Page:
Interestingly, neutrophil transmigration without red blood cell extravasation and perivascular edema (Figures 3A and 3B) was observed, in accordance with previous observations of neutrophil recruitment before loss of microvascular integrity.28 Transmigrated neutrophils immunostained positively for myeloperoxidase (Figure 3B), concordant with the concept that postischemic neutrophil transmigration might promote further vascular injury and lead to additional or larger hemorrhage (Figure 3C) via myeloperoxidase-H2O2-halide system–induced toxicity.29 Areas of subacute hemorrhagic infarction also exhibited positive myeloperoxidase immunostaining (Figure 4D) in the neuropils (Figure 4E), as well as in monocytes and macrophages (Figure 4F), which suggests continued myeloperoxidase-mediated tissue injury after the 48-hour postischemic period. Compared with age-matched prestroke and non–stroke-prone CF Tg25 female rats, we detected increased numbers of circulating CD11b-positive activated neutrophils (P<0.0001; Figures 5A through 5C) and increased plasma interleukin-18 levels (P<0.0001; Figure 5D) at the onset of neurological deficits in stroke-positive Tg25 female rats, which suggests a systemic proinflammatory process in postischemic hemorrhagic transformation.
Histological Time-Course Analysis of Stroke-Prone Rat Brains
Comparative microscopic examination of rat study groups detected acute macrohemorrhages, subacute hemorrhagic-necrotic lesions, and neutrophil recruitment only at the onset of stroke-associated neurological deficits (online-only Data Supplement Table III). Microhemorrhages were detected mainly at stroke onset and occasionally in 2- and 3-month-old Tg25 females, but not in Tg25 males of similar ages (online-only Data Supplement Table III), consistent with the observations that stroke occurs later in males (Figures 1A and 1B). Features of acute ischemia, such as neuronal pyknosis and eosinophilia, were detected at prestroke time points, which suggests that ischemia likely precedes microhemorrhages (online-only Data Supplement Table III).
MRI Analysis of Stroke-Positive Brains
To further characterize the stroke phenotype, we applied 32-μm/pixel–resolution MRI at 11.7 Tesla to fixed rat brains. Using a gradient recalled echo sequence that detects heme products, MRI detected multiple cortical intraparenchymal microhemorrhages and larger hemorrhages in the subcortical white matter (Figure 6A). Gradient recalled echo MRI also detected microhemorrhages in the hippocampus and thalamus (data not shown). Analysis of T2-weighted images detected a relatively extensive region of abnormal high signal (Figure 6B). Quantification of intensity of T2-weighted imaging, highlighting pixels with intensity >70% of maximal signal, better delineated the high-signal area, consistent with ischemia with a middle cerebral artery distribution (Figure 6C), thus revealing that microhemorrhages occurred within ischemic tissue. Together with histological observations, the MRI findings of multiple mixed cortical and white matter hemorrhages and microhemorrhages within the middle cerebral artery ischemic distribution demonstrate the stroke phenotype in the stroke-prone Tg25 (Tg25sp) model to be that of ischemic-hemorrhagic stroke.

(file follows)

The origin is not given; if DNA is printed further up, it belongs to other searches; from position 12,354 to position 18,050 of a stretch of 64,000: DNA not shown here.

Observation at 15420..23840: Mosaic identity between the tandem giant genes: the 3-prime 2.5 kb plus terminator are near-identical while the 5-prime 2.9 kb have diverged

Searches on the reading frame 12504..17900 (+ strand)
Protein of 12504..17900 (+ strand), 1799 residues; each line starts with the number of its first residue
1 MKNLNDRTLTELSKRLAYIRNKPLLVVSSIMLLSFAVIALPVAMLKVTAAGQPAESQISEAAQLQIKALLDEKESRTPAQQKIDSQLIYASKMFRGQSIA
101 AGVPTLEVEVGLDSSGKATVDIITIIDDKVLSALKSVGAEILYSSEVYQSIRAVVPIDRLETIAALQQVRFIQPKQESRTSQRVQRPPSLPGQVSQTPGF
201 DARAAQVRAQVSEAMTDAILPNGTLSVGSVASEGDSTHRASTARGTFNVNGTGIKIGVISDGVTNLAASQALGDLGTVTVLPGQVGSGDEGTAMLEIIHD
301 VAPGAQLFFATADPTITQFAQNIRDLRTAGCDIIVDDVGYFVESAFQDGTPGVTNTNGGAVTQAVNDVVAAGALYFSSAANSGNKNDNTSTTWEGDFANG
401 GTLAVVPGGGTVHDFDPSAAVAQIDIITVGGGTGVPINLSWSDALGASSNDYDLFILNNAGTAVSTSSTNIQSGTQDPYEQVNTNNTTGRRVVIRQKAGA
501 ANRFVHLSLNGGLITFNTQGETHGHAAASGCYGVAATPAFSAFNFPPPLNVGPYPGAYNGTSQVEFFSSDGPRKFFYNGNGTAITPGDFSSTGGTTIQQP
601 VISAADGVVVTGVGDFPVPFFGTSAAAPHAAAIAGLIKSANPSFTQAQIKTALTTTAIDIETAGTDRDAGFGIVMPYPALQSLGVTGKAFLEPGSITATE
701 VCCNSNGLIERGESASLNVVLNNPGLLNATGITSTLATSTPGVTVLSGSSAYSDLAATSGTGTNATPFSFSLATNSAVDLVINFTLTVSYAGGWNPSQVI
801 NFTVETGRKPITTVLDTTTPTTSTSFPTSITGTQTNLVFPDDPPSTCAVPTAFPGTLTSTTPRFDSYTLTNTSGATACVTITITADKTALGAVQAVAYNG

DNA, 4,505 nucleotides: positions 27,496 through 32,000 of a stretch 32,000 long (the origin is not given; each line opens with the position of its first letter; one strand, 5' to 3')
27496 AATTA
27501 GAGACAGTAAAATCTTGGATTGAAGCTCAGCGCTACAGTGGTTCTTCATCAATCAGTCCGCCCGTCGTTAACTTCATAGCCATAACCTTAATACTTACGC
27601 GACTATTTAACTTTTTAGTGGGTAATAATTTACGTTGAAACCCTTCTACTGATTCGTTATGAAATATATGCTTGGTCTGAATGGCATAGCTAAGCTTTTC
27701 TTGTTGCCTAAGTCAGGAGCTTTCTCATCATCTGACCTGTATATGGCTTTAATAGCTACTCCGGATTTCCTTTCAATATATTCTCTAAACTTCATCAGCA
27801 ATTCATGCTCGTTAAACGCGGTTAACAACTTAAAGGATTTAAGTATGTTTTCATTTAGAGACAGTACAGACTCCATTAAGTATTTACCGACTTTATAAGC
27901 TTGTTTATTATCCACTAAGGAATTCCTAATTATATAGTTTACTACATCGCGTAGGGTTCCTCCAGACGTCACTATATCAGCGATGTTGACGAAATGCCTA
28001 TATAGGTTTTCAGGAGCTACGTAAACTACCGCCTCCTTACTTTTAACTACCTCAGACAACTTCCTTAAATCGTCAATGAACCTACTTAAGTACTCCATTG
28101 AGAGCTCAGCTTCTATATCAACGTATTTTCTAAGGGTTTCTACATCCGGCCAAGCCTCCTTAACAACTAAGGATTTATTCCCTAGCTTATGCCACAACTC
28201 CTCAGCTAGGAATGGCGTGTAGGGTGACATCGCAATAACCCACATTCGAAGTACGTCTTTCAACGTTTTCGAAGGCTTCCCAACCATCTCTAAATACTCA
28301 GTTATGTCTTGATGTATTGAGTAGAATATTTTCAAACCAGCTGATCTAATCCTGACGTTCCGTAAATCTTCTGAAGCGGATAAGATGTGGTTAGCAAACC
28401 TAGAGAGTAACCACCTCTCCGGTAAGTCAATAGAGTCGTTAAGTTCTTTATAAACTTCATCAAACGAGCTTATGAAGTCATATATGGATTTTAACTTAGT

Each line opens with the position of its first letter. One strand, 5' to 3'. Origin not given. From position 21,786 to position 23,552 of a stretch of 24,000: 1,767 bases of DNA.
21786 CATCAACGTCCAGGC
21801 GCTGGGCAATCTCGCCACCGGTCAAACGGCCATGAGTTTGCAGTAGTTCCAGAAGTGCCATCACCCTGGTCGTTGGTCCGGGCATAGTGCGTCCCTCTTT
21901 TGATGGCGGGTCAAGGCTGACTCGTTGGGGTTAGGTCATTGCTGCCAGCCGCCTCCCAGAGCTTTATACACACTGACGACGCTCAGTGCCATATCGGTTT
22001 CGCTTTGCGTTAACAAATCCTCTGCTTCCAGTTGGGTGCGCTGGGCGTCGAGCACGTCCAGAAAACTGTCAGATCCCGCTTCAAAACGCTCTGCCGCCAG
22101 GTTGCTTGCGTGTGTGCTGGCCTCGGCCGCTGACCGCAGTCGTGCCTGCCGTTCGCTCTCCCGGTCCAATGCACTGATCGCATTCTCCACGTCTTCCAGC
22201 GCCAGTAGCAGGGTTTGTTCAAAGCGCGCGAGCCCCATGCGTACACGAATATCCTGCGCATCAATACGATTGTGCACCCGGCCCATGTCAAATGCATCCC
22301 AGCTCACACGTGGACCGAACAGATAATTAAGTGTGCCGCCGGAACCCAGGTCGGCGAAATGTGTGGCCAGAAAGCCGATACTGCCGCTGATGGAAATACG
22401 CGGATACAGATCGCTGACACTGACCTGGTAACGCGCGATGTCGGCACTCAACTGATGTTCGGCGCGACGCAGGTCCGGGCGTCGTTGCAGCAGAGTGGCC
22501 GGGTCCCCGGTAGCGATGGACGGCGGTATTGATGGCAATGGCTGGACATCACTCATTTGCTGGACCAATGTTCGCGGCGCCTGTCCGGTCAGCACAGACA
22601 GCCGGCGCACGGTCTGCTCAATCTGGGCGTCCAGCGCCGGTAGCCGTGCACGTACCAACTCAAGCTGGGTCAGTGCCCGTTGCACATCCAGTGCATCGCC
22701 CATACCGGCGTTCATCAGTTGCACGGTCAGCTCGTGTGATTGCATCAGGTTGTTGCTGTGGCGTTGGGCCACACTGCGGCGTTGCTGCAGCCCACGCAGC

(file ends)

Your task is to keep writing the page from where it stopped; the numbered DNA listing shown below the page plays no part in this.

Ultrasonographic Detection of Carotid Artery Atherosclerosis
To investigate the cause of the ischemia following a middle artery distribution detected on ex vivo MRI, we used a 50-μm–resolution ultrasound system to investigate putative carotid artery disease at the onset of stroke in another set of XF rats. Ultrasonography detected carotid artery disease in the internal carotid artery (Figure 7) or at the carotid bifurcation and ruled out concomitant heart failure (data not shown). These observations support the MRI findings of ischemia with middle cerebral artery distribution and suggest that stroke pathogenesis in this model likely involves the synergistic interactions of embolic and low-flow hemodynamic factors known to be contributory to stroke pathogenesis in large-artery atherosclerotic disease.30
Prestroke Brain Changes in Microvascular Mass
To investigate the hypothesis that prestroke changes exist in brain microvessels that increase ischemic damage and risk for hemorrhagic transformation, we investigated putative prestroke changes in brain microvessels. At the onset of stroke, histological serial-section analysis of cortical areas with ischemic neurons demonstrated a decrease in the number of brain microvessels (0 to 1 per 1000× high-power field; Figures 3D and 3E), in contrast to nonischemic cortical areas on the same section, which exhibited 2 to 3 brain microvessels per 1000× high-power field (Figure 3F). To assess putative prestroke changes in brain microvessel density, we isolated brain microvessels (Figures 5E and 5F) and compared different study groups and prestroke time points. The study of brain microvessel mass gives a total representative picture of brain microvessel status in specific brain regions.